SpaceX’s Crew Dragon spacecraft is set to blast off on a test flight this weekend, but before it does, the company has some leaky toilets to fix. The company revealed that they discovered an issue with the seal of one of their two new toilet systems aboard its crew-carrying vehicle in late December.
The SpaceX team has been working around-the-clock since then to get everything fixed and ready for Saturday’s launch date.
NASA’s Commercial Crew Program is depending on the success of Crew Dragon, as it will be the first privately developed rocket and spacecraft to carry humans to space.
The SpaceX Falcon 9 rocket that will launch the vehicle, including its unoccupied dummy passenger named Ripley after Sigourney Weaver’s character in Alien, took off from historic Launch Complex 39A at NASA’s Kennedy Space Center in Florida on Monday evening.
The spacecraft has since been outfitted with the new Red toilet system, but before it gets to travel to the International Space Station (ISS) astronauts aboard have to make sure there are no more leaks or malfunctions. The issue was discovered after an initial round of functionality tests revealed water leaking into the waste containment system. The issue was resolved by replacing all internal seals and thorough testing before another test run to the ISS was approved.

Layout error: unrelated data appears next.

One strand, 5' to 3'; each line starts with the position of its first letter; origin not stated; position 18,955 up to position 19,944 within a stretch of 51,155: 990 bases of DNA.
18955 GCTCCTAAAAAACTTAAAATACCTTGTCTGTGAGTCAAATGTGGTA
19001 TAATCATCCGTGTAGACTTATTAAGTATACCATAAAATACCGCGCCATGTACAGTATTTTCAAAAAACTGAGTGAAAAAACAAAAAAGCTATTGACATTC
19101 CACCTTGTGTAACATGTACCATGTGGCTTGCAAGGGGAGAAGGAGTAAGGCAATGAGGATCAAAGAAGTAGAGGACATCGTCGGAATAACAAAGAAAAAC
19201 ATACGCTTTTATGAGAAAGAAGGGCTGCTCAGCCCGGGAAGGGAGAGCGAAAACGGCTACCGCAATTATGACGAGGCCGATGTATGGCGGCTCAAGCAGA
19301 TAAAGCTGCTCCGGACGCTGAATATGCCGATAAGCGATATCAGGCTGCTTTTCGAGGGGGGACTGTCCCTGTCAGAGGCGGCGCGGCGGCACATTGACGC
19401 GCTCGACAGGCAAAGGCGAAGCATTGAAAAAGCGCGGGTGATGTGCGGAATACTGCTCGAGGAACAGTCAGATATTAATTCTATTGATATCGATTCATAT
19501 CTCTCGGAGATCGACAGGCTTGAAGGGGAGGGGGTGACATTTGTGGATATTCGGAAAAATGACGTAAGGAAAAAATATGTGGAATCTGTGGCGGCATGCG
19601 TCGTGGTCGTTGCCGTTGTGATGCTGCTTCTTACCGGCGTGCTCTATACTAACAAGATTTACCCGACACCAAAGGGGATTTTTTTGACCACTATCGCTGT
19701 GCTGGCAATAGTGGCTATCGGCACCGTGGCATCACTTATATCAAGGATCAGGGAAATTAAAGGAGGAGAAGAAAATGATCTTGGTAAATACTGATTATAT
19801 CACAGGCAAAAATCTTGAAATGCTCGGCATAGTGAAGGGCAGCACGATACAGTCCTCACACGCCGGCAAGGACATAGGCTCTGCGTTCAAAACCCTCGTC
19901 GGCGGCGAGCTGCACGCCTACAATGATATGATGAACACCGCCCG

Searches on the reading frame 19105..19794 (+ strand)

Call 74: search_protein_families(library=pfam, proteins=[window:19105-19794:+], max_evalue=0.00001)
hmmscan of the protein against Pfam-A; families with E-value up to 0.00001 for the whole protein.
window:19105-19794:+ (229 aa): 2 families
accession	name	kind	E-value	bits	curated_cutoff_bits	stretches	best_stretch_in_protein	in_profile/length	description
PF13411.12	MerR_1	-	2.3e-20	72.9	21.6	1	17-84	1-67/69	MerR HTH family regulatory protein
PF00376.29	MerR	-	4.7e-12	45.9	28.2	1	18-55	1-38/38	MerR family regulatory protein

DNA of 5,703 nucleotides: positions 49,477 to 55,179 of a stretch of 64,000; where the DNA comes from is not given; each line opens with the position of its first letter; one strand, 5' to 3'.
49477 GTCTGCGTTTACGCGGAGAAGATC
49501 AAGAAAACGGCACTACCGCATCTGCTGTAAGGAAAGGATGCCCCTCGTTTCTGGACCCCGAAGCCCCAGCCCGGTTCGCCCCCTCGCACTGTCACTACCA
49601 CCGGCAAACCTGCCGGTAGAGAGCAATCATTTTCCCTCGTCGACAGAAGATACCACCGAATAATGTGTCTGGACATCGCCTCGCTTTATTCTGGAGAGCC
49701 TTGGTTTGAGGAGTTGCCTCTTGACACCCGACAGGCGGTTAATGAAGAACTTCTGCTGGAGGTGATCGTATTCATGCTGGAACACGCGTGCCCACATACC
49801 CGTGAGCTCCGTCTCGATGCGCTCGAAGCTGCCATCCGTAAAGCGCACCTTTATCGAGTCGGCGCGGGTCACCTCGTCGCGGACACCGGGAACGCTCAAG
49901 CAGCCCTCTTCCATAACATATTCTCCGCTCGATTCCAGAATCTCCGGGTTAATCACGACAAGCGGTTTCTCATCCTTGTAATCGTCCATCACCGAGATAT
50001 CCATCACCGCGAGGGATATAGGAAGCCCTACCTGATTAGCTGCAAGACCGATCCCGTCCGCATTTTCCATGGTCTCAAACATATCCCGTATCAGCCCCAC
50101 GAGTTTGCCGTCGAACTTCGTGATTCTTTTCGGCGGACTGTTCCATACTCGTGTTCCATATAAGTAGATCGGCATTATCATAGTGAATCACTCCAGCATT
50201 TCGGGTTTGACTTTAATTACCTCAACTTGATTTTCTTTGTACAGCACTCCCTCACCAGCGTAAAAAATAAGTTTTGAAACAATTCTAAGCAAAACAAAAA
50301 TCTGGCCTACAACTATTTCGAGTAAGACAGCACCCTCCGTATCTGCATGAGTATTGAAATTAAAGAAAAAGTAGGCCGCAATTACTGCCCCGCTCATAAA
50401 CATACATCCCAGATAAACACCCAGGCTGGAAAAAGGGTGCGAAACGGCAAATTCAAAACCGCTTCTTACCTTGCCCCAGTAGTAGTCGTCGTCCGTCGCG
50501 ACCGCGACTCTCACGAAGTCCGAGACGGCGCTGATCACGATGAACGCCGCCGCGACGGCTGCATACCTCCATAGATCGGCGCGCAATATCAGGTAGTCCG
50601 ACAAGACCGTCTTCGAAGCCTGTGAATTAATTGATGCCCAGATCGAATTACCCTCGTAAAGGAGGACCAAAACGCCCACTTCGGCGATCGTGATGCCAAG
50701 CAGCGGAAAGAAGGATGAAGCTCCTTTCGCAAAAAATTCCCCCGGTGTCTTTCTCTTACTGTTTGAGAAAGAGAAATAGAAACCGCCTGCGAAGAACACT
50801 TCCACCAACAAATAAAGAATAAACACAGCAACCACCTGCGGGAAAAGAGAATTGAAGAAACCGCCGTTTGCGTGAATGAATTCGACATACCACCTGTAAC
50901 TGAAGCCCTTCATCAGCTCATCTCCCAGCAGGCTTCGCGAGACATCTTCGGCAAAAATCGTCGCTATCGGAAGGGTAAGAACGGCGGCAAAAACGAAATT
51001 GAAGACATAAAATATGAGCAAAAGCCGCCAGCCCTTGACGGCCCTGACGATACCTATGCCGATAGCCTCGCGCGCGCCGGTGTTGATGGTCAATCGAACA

The team took robust action, completed all the steps necessary to safely fly again, and approved fuel loading for launch, said Benji Reed, director of crew mission management at SpaceX.
Today’s launch of the Falcon 9 rocket is an incredibly exciting time for SpaceX and I am honored to be able to participate in the final pre-launch activities, said astronaut Doug Hurley, who was tapped as one of Crew Dragon’s original test pilots. I am also thrilled to congratulate our NASA and SpaceX teams on their continued success!
The launch of the Crew Dragon is a huge step forward for NASA’s Commercial Crew Program, as well as a sign of how far SpaceX has come since its first flight eight years ago.
In 2008, Musk founded SpaceX with one goal: to make spaceflight affordable and accessible to everyone. In 2010, the company received their first contract from NASA to deliver cargo to the ISS, with plans to carry humans in the future.
The program has since come a long way, and SpaceX isn’t alone anymore. When it first started out it was just one of three private spaceflight companies hoping to win NASA contracts for crewed missions, but now Boeing is also along for the ride after winning its own contract in 2016.
SpaceX is now one of two companies to have ever sent a spacecraft out to the ISS, with the first successful docking occurring back in 2012.